Volleyball is an exciting sport to play and have fun with friends and family. As unusual as it may sound, you also acquire some vital leadership skills while participating in the sport. While these are the main attractions of playing the game, watching the sport is also one exciting way to pass the time.
The lesson you eventually gain from participating in the sport ultimately makes you an effective team player and a leader in the workplace. We’ve outlined some of these in detail in the article below.
Communicating in a Helpful Way
Hardly would a team triumph without adequately communicating in this game. Even if you’ve got a shy personality, the lure of winning would be more than adequate to push you into talking and coordinating gameplay activities alongside your fellow teammates.
Before you know it, you’d be coordinating front-row hitters into swinging towards vacant positions or letting a blocker know they should brace for a hard hit instead of a tip (at times, this particular action could help in distracting the other team). As you only get 3 chances at tipping the ball over, it’s dead essential you learned how to communicate with whoever has the ball at any instant.
It’s especially annoying when your team loses points because no one attends to the ball (as everyone is busy thinking the other player would get it) due to a lack of communication. When you all converse more, you get to experience better gameplay.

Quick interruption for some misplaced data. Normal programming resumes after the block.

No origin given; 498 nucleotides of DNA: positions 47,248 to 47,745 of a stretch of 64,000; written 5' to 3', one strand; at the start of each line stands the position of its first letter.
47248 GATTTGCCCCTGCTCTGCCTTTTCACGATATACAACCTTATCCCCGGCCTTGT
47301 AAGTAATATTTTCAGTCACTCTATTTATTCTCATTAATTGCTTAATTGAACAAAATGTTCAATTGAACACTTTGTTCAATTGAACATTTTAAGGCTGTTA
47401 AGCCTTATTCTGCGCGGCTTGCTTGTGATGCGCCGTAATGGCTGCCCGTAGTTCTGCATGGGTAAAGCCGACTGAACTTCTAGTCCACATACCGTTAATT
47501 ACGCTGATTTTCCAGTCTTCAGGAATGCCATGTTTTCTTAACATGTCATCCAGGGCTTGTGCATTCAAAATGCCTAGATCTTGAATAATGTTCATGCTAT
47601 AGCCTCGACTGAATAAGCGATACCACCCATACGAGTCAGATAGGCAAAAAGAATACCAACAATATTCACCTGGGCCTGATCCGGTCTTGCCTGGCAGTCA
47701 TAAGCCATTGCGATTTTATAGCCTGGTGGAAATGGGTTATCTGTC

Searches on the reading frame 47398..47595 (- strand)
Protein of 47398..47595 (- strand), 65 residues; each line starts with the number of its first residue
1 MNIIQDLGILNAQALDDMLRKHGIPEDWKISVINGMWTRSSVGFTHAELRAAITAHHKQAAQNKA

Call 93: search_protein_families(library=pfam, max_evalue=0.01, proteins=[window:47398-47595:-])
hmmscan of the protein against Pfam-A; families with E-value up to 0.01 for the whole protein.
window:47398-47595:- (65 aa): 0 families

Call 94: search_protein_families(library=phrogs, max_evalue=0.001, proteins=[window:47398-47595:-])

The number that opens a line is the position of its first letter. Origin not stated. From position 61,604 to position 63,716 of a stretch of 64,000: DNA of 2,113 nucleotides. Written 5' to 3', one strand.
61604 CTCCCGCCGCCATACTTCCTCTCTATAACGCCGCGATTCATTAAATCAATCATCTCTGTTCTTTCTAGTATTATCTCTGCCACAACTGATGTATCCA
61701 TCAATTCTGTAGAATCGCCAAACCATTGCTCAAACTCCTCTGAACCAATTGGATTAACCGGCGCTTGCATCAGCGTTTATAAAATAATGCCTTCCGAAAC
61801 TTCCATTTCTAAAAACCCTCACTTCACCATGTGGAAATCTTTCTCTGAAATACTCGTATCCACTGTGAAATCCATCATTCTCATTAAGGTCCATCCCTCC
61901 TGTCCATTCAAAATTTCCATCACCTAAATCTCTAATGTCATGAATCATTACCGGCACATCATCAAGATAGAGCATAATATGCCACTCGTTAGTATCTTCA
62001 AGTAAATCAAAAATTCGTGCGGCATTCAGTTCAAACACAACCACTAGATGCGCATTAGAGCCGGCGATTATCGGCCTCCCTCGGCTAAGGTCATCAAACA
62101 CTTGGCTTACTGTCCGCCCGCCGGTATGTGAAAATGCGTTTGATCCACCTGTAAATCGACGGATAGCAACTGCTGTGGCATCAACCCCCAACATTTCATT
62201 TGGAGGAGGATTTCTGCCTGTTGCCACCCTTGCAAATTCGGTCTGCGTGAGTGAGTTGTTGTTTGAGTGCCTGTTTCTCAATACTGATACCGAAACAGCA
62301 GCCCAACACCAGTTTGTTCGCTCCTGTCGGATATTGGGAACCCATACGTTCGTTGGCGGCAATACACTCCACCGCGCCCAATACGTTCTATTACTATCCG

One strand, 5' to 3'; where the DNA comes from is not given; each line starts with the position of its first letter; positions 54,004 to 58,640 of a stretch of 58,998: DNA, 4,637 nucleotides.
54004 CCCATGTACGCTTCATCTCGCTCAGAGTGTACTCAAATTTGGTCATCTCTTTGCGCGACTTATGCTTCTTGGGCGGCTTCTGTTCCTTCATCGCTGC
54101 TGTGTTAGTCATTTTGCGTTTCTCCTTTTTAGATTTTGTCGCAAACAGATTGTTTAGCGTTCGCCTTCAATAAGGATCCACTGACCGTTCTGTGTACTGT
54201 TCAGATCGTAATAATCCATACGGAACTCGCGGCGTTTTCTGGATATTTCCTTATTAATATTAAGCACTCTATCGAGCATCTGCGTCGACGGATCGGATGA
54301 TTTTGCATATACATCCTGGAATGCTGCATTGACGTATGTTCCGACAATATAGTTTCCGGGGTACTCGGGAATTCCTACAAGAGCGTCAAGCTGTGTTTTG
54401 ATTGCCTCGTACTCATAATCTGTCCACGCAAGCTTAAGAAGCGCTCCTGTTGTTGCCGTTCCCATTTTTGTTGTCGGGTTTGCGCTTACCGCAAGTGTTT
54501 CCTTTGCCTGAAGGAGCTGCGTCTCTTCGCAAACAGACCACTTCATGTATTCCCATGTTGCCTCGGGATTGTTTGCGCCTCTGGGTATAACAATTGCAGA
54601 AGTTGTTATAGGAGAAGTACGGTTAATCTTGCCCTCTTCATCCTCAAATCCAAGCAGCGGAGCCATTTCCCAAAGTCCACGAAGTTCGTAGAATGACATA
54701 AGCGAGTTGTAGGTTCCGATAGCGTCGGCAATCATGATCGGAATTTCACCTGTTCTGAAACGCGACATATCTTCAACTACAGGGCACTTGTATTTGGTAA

Making Quick Strategic Decisions
With a lot potentially happening within a split second, volleyball is a pretty fast-paced game. For instance, to ensure optimum gameplay in passing, team members must ensure their crouching position is optimized for nice pass delivery, i.e. they must stretch their arms just a bit outwards – to minimize the chances of the ball slipping through and must stand on the tips of their toes also.
This is necessary because if team members had to constantly switch from a straight standing position to a passing one, they’d have already wasted some time, as little as it might seem.
It’s pretty much a similar situation when it comes to hitting. There’s a limited interval to hit the ball when you jump up. That said, it’s crucial you decide very early on where you’d be directing the ball – either toward another teammate or over the line – before making the jump.
To an extent, the players who act in the setter role have a greater percentage of the responsibilities. They have to coordinate and lead the team’s offensive gameplays. As one’d ordinarily expect, there’s no way for the setter to be able to decide beforehand the entirety of the team’s offensive plays. Some setters are quite brilliant at making eye contact with their players, but, as the game is so unpredictable, they typically have to make quick strategic decisions in deciding whether to pass the ball or tip it over.
Trust and Highlighting Strengths of Your Teammates
Trusting in the capabilities of your teammates is critical to having a good game. As a player, it’s recommended you keep in mind that everybody else is as skillful as you are and would always deliver when necessary.